This week, gaming business Roblox disclosed that it'd be pursuing a direct listing instead of the IPO that it had previously been planning late last year.
At the same time, fintech startup SoFi (which was previously said to have been contemplating an IPO) announced that it'd be going public by merging with a SPAC controlled by Social Capital.
IPO alternatives like SPACs and direct listings are undoubtedly gaining steam, and we believe this trend will continue to persist in 2021 as it did in 2020.
But what is the actual difference between all these alternative approaches, and what does it mean for investors?
In short, these differing methods simply allow companies to optimize for different types of corporate priorities - whether that be fees, speed, or liquidity.
Companies looking for the most reliable listing process would do best to opt for an IPO. When a company IPOs, it hires an investment bank to help distribute its shares to an attractive shareholder base before its shares go public, which can help prevent embarrassing early price flops.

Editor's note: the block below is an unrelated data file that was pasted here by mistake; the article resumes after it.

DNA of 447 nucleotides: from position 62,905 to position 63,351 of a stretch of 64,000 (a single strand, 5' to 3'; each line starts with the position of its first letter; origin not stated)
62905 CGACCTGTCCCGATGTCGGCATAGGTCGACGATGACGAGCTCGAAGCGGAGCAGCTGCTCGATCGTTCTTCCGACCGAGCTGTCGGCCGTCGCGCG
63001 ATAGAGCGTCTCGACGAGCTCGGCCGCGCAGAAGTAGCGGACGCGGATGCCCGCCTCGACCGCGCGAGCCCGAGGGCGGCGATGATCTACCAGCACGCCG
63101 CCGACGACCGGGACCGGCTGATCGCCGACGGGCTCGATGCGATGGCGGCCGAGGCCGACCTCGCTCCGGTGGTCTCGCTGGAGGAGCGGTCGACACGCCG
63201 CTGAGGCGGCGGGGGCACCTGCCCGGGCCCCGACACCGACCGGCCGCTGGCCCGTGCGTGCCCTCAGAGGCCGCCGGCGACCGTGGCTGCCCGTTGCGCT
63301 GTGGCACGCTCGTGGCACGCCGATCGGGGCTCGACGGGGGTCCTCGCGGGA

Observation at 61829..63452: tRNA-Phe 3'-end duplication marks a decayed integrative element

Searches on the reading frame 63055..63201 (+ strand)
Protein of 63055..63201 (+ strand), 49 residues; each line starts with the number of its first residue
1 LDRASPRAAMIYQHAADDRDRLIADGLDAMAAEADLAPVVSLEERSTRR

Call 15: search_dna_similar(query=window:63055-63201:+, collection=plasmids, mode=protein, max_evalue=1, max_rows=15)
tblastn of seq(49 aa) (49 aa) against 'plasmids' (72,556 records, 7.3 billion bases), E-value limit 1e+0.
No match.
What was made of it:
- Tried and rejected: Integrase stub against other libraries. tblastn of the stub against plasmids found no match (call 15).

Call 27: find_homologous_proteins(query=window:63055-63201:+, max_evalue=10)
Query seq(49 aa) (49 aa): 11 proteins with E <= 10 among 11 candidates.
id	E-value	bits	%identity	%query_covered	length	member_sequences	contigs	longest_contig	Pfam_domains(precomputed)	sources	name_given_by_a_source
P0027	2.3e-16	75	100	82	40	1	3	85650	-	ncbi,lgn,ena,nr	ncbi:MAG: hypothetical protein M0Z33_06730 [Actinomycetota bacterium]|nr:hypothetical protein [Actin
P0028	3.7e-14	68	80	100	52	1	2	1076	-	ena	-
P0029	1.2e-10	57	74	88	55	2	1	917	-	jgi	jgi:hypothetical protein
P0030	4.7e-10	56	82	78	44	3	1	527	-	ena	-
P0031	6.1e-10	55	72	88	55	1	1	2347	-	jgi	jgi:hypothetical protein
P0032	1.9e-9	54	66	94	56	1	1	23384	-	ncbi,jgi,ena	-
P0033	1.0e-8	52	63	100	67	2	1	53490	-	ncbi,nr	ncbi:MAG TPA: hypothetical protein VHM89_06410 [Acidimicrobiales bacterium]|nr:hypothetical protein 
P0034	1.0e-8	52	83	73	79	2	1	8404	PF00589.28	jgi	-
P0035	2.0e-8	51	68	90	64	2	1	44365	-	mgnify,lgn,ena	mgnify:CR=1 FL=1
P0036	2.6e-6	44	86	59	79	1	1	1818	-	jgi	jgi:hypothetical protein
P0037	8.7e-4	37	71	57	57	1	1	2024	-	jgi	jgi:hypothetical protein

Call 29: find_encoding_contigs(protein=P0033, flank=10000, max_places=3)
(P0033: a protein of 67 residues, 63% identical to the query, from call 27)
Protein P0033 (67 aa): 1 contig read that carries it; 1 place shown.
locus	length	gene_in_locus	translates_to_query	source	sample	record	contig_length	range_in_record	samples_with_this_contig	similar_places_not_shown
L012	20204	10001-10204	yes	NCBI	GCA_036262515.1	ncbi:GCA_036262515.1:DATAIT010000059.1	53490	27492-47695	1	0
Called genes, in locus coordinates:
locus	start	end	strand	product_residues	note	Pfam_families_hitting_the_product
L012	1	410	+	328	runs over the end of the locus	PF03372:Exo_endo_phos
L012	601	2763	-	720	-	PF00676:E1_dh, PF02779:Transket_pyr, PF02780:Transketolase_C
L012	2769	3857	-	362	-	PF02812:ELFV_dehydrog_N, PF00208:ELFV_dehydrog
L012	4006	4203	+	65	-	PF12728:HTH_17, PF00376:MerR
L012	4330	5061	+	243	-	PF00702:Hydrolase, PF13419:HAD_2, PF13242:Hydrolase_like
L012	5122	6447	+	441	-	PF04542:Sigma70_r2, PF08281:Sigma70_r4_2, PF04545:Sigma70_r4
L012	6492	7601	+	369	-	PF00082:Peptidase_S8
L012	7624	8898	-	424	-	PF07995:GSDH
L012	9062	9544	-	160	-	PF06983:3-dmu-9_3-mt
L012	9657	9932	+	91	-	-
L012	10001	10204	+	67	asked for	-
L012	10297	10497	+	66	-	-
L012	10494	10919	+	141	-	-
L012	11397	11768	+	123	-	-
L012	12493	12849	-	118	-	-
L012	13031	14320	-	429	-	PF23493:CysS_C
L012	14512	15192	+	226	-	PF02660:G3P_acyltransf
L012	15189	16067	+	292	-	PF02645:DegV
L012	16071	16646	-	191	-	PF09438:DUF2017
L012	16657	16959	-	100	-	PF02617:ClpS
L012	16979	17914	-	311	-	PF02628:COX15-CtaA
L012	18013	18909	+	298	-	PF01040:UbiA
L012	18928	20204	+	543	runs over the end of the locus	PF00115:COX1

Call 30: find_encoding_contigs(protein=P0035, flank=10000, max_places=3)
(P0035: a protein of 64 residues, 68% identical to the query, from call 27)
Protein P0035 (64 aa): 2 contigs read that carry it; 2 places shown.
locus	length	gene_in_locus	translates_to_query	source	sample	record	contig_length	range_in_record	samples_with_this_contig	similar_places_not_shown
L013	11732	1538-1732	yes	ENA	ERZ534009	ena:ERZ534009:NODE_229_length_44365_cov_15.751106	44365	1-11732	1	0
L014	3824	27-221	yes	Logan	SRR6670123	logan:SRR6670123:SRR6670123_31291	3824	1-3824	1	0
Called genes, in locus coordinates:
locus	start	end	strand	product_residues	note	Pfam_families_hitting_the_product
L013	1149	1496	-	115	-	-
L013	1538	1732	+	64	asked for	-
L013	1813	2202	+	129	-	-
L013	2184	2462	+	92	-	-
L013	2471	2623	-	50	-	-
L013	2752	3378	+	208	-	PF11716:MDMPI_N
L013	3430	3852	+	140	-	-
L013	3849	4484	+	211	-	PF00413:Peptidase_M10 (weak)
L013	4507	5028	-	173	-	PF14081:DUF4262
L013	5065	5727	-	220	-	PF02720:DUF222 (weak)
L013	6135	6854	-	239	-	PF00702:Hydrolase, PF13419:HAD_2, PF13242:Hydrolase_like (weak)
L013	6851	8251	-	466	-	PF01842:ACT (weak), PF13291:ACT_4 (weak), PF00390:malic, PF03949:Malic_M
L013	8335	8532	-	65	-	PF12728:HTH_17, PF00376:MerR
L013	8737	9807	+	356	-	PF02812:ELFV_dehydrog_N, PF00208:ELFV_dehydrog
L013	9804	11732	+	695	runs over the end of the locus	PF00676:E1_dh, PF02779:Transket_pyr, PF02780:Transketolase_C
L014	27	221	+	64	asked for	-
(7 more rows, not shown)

Companies who want to minimize fees would do well explore direct listings. In direct listings, companies float their shares directly to the public and eschew the typical marketing and liquidity services of an investment bank.
Companies who just want to go public simply and quickly tend to choose SPACs. SPACs are publicly-traded "blank check" companies designed to acquire private companies so that they can go public with a fraction of the regulatory burden.
In 2021, we expect the rise of IPO alternatives to be a popular theme in financial and business media. We may even see them achieve "buzzword" status as businesses and onlookers latch on the hottest new trend.
But for the outside investor, it's important to keep in mind that these are just listing methodologies as opposed to magical indicators of performance or fundamentals.
For the typical investor, what should matter the most at the end of the day remains the same - quality, fundamentals, and valuation.